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ANDERSON — The two senior living apartments created by United Faith Housing in the 1970s are currently facing financial difficulties, and employees are paying the price.

Employees of both Vermillion Place and the Harter House are not being paid on a regular basis, and the facilities are delinquent in the payment of their utility bills.

As of May, the two facilities owed Anderson Light & Power a total of $7,000 and were placed on a payment schedule by the city.

With employees not being paid on a reliable schedule, a number of them have tendered resignations to take effect the end of July.

Megan Chismar has worked as a certified nursing assistant for 11 years. Her last day is July 31.

Chismar said the checks employees were scheduled to receive on July 3 for the pay period ending in June was received on Tuesday.

She said the employees were not paid on Wednesday for the pay period ending on July 9.

“This has been ongoing,” Chismar said of the late paychecks, “but it hasn’t been this bad. It’s hard to get an answer.”

She said employees were provided with a 25-cent-per-hour raise because of the late paychecks.

“Many of the employees held on for a long time because we cared about the residents,” Chismar said.

Bob Reeder, CEO of United Faith Housing, confirmed Thursday that employees have not been paid on a regular basis.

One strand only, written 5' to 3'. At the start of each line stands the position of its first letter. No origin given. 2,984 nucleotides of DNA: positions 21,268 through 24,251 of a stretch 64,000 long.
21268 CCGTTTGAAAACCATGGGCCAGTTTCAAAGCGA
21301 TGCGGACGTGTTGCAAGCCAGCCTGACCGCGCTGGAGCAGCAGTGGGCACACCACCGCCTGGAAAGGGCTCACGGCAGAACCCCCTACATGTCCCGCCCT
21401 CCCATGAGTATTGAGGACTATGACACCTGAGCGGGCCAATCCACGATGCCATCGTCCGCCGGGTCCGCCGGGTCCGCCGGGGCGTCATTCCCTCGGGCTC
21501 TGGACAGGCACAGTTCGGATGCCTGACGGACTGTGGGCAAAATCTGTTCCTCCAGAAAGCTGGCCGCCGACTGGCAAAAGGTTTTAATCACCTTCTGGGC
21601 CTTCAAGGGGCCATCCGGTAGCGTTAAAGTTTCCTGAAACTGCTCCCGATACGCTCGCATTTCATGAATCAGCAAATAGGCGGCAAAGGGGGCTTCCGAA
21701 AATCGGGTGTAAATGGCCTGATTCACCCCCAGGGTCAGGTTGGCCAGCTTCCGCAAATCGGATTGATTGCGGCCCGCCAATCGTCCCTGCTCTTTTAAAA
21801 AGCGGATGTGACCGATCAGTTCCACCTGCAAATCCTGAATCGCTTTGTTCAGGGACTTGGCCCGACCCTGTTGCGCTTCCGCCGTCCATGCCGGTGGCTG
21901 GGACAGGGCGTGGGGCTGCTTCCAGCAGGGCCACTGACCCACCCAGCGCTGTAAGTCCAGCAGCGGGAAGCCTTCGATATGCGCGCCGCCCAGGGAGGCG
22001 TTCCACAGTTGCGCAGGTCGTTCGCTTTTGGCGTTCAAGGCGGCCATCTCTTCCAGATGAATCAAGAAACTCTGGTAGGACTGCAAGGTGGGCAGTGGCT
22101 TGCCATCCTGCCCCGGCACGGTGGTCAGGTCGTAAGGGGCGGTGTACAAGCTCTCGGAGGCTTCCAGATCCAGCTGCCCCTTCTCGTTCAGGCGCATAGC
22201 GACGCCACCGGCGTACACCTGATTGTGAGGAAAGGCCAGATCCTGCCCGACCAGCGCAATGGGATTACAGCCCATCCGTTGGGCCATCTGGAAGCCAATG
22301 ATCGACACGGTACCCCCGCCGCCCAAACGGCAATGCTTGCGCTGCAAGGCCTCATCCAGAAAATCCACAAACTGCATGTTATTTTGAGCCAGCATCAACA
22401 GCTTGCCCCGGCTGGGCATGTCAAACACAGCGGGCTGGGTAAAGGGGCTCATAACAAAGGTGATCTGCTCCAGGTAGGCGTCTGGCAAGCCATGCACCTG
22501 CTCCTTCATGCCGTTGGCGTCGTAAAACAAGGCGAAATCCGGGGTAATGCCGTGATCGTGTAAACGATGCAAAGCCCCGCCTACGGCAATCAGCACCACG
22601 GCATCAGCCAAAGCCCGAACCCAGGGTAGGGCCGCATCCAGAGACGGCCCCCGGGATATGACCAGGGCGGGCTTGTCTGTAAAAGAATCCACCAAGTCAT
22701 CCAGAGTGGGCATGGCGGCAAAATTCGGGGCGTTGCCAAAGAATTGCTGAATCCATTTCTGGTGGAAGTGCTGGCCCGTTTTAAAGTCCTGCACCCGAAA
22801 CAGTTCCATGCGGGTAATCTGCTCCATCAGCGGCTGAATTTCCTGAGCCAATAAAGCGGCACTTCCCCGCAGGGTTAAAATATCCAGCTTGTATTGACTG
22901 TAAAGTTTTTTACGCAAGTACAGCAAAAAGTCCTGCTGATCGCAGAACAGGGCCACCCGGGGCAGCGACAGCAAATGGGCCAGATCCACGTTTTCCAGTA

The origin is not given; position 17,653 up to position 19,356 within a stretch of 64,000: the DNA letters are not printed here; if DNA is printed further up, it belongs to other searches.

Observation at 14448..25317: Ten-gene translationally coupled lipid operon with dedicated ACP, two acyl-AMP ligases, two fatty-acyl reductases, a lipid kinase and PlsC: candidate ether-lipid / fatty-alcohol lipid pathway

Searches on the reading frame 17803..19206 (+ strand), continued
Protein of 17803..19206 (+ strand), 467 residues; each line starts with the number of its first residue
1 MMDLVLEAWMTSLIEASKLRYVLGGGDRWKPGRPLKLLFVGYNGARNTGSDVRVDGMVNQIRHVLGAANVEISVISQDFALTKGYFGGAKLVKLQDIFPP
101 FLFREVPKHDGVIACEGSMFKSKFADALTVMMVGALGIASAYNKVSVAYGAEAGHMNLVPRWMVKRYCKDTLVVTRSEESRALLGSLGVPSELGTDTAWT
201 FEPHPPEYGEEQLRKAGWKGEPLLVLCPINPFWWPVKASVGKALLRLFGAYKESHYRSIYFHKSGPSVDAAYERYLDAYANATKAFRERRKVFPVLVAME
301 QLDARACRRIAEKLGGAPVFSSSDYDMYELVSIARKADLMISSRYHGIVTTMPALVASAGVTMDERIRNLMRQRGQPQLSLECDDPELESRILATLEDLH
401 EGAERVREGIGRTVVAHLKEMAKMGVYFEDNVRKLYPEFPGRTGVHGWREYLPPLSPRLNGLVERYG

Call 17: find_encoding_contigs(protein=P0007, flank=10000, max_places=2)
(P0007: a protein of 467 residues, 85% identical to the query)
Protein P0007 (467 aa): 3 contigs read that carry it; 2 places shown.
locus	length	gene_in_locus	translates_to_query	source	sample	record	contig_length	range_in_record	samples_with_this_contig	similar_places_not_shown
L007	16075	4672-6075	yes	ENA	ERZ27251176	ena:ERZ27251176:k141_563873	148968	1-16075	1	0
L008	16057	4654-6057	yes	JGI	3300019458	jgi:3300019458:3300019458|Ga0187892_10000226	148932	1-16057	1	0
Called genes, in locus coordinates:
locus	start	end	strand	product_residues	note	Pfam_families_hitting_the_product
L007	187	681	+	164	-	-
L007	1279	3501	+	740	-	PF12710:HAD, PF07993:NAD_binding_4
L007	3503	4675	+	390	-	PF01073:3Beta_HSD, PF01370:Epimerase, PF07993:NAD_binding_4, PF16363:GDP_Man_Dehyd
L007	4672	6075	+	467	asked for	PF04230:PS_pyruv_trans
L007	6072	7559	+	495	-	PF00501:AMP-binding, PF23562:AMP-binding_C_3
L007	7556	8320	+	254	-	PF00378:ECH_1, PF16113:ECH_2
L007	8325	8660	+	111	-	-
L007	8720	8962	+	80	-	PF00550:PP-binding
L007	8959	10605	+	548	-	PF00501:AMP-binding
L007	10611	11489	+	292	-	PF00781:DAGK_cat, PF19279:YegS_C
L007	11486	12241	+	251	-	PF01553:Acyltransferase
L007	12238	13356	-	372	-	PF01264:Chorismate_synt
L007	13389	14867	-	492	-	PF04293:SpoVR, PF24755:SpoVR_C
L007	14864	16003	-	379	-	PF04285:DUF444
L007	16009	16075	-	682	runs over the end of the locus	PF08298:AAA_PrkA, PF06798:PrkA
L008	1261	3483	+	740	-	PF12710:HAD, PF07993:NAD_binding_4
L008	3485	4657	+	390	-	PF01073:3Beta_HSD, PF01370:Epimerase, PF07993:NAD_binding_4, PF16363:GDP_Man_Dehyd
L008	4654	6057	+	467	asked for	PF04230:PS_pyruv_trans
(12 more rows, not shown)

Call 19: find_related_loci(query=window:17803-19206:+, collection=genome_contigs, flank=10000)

“We’re waiting for the rent to be paid,” he said. “We are rent-driven. The employees are upset about not being paid on time.”

Reeder said United Faith Housing receives a weekly check through Medicaid, but that doesn’t cover the costs. He said between Medicaid and the rent paid, a $238 monthly shortfall for each housing unit remains.

He said they work basically a month-to-month budget.

“We’re an outreach ministry,” he said. “We try to help people on a low and moderate income.”

Reeder said Harter House’s occupancy rate is currently 55% and for Vermillion Place, it is 85%.

He said the organization is hoping to retain some current employees or replace them by the end of the month.

“I’m meeting with the board to develop a marketing strategy,” Reeder said. “I would like to see things turned around in 90 days. We’re looking at new ways of doing things, trying to determine who can help us.”

Reeder said the 25-cent-per-hour pay increase has placed an additional strain on the budget.

“We’re all in this together,” he said.

Follow Ken de la Bastide on Twitter @KendelaBastide, or call 765-640-4863.

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